Tuesday 20 February 2018

Hong Kong 'planning to arrest democracy protest leaders'

Hong Kong's chief executive-elect Carrie Lam stands in front of reporters before making statement (AP)
Hong Kong's chief executive-elect Carrie Lam stands in front of reporters before making statement (AP)

A day after Hong Kong chose a new pro-Beijing leader in Carrie Lam, police are planning to arrest prominent figures involved with the 2014 "Umbrella Movement" pro-democracy protests, activists said.

Police have informed at least eight people that they will be charged with committing a public nuisance, the Demosisto political party said.

Hong Kong police have made no comment on the matter so far.

The crackdown, which comes more than two years after the end of the massive protests, could reignite political tensions in Hong Kong as the city prepares for its leadership transfer.

Beijing loyalist Carrie Lam promised to mend political divisions after she was named Hong Kong's next leader on Sunday.

But the arrests will likely stoke doubts about authorities' intentions among residents already worried about mainland China's tightening grip on the semi-autonomous city.

Those targeted for arrest include two university professors, Benny Tai and Chan Kin-man, and the Rev Chu Yiu-ming.

They founded a civil disobedience campaign which helped spark the 79-day protests demanding free elections for the city's top leader.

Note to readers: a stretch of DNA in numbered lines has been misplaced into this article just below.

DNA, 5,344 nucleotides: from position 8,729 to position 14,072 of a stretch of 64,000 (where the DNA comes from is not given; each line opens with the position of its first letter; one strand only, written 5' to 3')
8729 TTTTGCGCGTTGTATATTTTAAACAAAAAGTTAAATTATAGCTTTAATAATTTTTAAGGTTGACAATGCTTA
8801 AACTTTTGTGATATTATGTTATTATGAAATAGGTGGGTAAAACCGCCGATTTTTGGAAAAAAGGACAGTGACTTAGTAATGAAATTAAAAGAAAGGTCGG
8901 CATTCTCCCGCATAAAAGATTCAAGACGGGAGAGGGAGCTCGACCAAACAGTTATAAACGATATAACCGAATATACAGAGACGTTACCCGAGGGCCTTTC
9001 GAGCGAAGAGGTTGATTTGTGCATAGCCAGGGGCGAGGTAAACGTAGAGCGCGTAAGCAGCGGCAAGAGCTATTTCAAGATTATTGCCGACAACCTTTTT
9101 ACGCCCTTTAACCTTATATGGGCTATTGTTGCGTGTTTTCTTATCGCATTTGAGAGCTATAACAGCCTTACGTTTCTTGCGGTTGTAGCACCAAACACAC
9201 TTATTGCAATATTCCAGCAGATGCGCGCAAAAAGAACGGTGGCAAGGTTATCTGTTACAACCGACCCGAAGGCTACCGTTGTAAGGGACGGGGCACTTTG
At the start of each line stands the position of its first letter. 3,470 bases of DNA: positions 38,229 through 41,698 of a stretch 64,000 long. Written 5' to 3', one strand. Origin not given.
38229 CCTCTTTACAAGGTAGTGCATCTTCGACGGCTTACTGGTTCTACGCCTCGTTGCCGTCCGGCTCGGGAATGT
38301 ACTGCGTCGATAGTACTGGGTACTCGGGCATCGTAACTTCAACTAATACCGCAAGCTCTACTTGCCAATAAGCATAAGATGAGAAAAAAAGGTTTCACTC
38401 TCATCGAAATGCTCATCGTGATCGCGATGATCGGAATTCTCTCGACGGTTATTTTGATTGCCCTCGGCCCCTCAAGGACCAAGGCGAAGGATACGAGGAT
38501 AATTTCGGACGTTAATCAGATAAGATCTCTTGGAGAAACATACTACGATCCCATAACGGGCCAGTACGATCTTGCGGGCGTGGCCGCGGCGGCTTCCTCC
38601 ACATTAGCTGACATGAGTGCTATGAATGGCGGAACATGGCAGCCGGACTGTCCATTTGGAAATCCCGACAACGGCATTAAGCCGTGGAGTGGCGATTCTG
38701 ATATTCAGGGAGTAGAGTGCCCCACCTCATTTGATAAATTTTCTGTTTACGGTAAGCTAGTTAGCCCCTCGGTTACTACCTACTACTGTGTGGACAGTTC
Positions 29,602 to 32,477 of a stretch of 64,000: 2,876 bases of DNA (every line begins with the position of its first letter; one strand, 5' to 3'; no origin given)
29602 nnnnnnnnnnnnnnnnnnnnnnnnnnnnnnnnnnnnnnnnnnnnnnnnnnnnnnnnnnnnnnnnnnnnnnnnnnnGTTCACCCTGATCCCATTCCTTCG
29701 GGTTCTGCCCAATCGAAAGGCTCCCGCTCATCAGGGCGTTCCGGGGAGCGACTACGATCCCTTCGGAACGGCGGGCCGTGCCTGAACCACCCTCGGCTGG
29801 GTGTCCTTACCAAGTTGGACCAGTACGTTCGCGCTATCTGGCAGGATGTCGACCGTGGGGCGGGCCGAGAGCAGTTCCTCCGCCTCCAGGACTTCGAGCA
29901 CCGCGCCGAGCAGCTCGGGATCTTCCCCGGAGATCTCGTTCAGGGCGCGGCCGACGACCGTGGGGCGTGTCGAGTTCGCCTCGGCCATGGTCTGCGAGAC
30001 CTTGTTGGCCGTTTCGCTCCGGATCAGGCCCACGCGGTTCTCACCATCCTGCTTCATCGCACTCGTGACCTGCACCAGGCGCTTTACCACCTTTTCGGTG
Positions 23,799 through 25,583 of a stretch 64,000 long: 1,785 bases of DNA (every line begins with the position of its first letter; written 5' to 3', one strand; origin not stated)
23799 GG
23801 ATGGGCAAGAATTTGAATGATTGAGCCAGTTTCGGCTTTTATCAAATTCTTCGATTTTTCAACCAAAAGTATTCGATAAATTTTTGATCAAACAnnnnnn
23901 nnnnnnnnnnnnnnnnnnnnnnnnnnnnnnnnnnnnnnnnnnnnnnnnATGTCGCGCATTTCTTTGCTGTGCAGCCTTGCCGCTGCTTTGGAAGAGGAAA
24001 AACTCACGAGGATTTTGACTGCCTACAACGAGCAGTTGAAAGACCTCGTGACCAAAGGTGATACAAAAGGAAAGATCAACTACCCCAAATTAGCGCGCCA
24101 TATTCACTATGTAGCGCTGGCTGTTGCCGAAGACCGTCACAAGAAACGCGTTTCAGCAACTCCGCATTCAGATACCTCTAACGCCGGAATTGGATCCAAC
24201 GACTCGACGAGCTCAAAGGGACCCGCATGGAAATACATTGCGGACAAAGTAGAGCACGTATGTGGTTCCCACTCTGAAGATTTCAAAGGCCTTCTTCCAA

Others informed about their impending arrests include former student leaders Eason Chung and Tommy Cheung as well as three current and former pro-democracy politicians, Demosisto said.

Mr Chan said: "After all these years, first of all the timing, it's very strange. It seems to be a well-designed plan of CY." CY is a reference to Hong Kong's current leader, Leung Chun-ying, who is highly unpopular because of his hard-line stance against the protesters.

He will be replaced in July by Ms Lam, who will take over a city split by political divisions and fears that Beijing is undermining the "one country, two systems" framework which promises Hong Kong high autonomy from the mainland.

Ms Lam pledged "to heal the divide and to ease the frustrations and to unite our society to move forward", but protesters said the planned arrests will make this difficult.

Press Association

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